It seemed easy enough to start painting.  But the brushes weren't great--more craft brushes than paint brushes--and while I discovered that there was one roller, there was no paint tray for it.  How does one paint with a roller without a tray to roll it in?  Well, apparently, there are two methods:

  • dip the roller in the paint and then brush the excess off; roll on the wall but with lots of drips & paint running down your wrist

  • dip the brush in the paint and apply to the roller; roll off on the lid of the paint pail but pick up flecks of dried paint in the process which then have to be removed from the wall
Another problem with painting.  We had one roller but were using two colours.  This meant that only one person could paint at a time, leaving two more standing around waiting.  Not very efficient.

Let me interject at this point and be very clear.  I found all of this rather humourous, so this is not a rant or a complaint, merely an overview of the things I experienced this week.  I was blessed with some great help in the form of a young Khmer man named Rath (pronounced Rat), who was more than willing to do anything I asked and would ask if there was anything he could help with when finished his task.  His English isn't great but we've had some great chats.  Today, he told me he was singing two songs in church on Sunday.  When I asked him which songs, he simply replied, "Christian songs".  That made me chuckle!

I began to think we were actually making some headway on Wednesday when we started cleaning the floors off, but the smell was absolutely acrid.  I immediately recognized it as the acid that Dave used to use to unclog drains!  So, there was Rath and his brother, with their shirts tied around their faces and no shoes on their feet dripping this stuff on the floor, then walking through it, hunkering down and scrubbing!  The bottoms of their feet must be like leather because this chemical burns!  But at the end of the day the floor had been thoroughly cleaned.  It just needed a good washing to remove the residue.

However, progress was not to continue.  The tile at the back of the store, near the spa area, consisted of two different patterns and Ruth, the director of Daughters, wasn't happy with it.  Enter new tile, a pile of sand and cement mix.  Needless to say, a large mess ensued, bringing any further floor cleaning to a halt.  So, I returned to painting fixtures.  By this time, I had located a paint store and purchased a couple of paint trays, along with two decent brushes and two small rollers.  This certainly improved the painting efforts.  Rath was very impressed with the small rollers & the roller tray!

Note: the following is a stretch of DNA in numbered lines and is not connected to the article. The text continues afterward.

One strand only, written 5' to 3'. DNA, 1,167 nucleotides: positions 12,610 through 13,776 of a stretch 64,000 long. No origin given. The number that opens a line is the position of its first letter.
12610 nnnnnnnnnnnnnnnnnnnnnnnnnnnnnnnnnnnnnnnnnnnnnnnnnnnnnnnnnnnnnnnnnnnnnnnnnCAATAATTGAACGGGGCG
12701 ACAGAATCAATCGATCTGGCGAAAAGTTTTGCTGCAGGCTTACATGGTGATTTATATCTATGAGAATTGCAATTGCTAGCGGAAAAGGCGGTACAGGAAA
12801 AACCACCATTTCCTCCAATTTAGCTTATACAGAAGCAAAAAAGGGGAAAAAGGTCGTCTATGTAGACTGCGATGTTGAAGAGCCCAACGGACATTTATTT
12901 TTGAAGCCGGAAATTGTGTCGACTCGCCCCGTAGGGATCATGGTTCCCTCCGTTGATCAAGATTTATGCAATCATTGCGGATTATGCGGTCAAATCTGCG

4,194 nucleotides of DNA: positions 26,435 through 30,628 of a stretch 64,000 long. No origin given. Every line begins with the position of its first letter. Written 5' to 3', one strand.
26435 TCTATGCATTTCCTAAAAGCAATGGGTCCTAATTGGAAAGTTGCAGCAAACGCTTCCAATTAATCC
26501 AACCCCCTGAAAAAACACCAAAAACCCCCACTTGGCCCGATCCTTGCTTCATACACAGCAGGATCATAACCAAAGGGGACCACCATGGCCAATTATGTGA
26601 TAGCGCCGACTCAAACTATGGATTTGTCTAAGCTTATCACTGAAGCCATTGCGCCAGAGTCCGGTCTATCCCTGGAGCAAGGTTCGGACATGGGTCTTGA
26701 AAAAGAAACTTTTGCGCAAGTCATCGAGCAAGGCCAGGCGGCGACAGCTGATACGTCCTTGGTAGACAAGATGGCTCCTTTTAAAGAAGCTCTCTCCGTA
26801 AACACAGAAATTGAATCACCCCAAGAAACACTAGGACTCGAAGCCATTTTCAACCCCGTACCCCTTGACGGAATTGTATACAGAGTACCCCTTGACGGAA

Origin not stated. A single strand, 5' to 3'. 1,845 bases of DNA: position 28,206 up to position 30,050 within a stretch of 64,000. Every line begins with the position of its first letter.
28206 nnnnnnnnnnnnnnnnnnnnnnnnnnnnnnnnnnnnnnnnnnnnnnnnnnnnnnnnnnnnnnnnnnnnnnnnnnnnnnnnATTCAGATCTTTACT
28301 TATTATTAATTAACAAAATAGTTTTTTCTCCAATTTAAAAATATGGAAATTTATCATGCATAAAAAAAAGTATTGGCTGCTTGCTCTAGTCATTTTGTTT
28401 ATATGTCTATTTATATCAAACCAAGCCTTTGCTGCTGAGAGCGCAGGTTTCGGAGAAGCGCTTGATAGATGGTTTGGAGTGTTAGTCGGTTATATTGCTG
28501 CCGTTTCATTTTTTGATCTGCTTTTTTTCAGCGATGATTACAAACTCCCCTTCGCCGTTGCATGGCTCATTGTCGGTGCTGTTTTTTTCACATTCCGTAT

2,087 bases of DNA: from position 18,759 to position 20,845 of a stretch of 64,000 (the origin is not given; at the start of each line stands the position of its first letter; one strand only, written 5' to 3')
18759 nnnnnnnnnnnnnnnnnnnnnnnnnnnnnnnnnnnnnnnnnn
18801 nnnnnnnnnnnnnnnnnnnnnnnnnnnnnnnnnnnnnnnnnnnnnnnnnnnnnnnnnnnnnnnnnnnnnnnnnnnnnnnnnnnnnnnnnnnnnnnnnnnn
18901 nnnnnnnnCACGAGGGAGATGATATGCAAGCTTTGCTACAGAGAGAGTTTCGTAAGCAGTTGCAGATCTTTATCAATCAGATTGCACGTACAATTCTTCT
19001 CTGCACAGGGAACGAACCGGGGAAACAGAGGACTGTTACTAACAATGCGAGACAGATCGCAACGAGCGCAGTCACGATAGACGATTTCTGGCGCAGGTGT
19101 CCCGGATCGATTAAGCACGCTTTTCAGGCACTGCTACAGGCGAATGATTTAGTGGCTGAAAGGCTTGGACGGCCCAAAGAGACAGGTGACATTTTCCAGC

Huntley Street has a film crew here at the moment filming a documentary on the work that Ratanak is involved in.  Brian had the idea that "maybe" they could do a little segment on the Daughters store.  This was fantastic motivation for getting the front of the store cleaned up!  Garbage removal is not routine here in Phnom Penh and you generally have to arrange for it yourself--no curbside pick-up!  But removed it was and the outside began to improve.  Too bad we won't be part of the documentary!  They didn't have time to do it.

Next step in outside improvements was to clean the plate glass store front.  Rath and I set about this yesterday after I made my second independent shopping trip in Phnom Penh.  I went to Lucky Mart, a Western-style grocery store, and purchased Windex, shop towels, floor cleanser, and some chamois-like cleaning cloths.  It's very cool to get into a tuk-tuk (the motorbike taxis) and give them an itinerary, then getting driven around the city--a great way to sight-see, but not for the faint-of-heart!  It took us about an hour to clean both sides of the window but it was very gratifying when one of the neighbouring business owners (a wood carver) gave me a big smile and a thumbs-up when he saw us working!  It is so clean that today, when I was going to dump a bucket of water at the curb, I banged right into it!  Fortunately, it didn't break!!  And I'm okay, too!

So, by the end of today, we are in pretty good shape.  The new tile is not only installed but completely cleaned; the front of the store has had all of it's painting done, including fixtures.  All of the fixtures are in the shop area, albeit pushed to one side because only half of the floor has been washed--no point in washing all of it until the new tiling had been finished.  The spa area is cleaned.  For next week, some painting & floor cleaning are all that's left.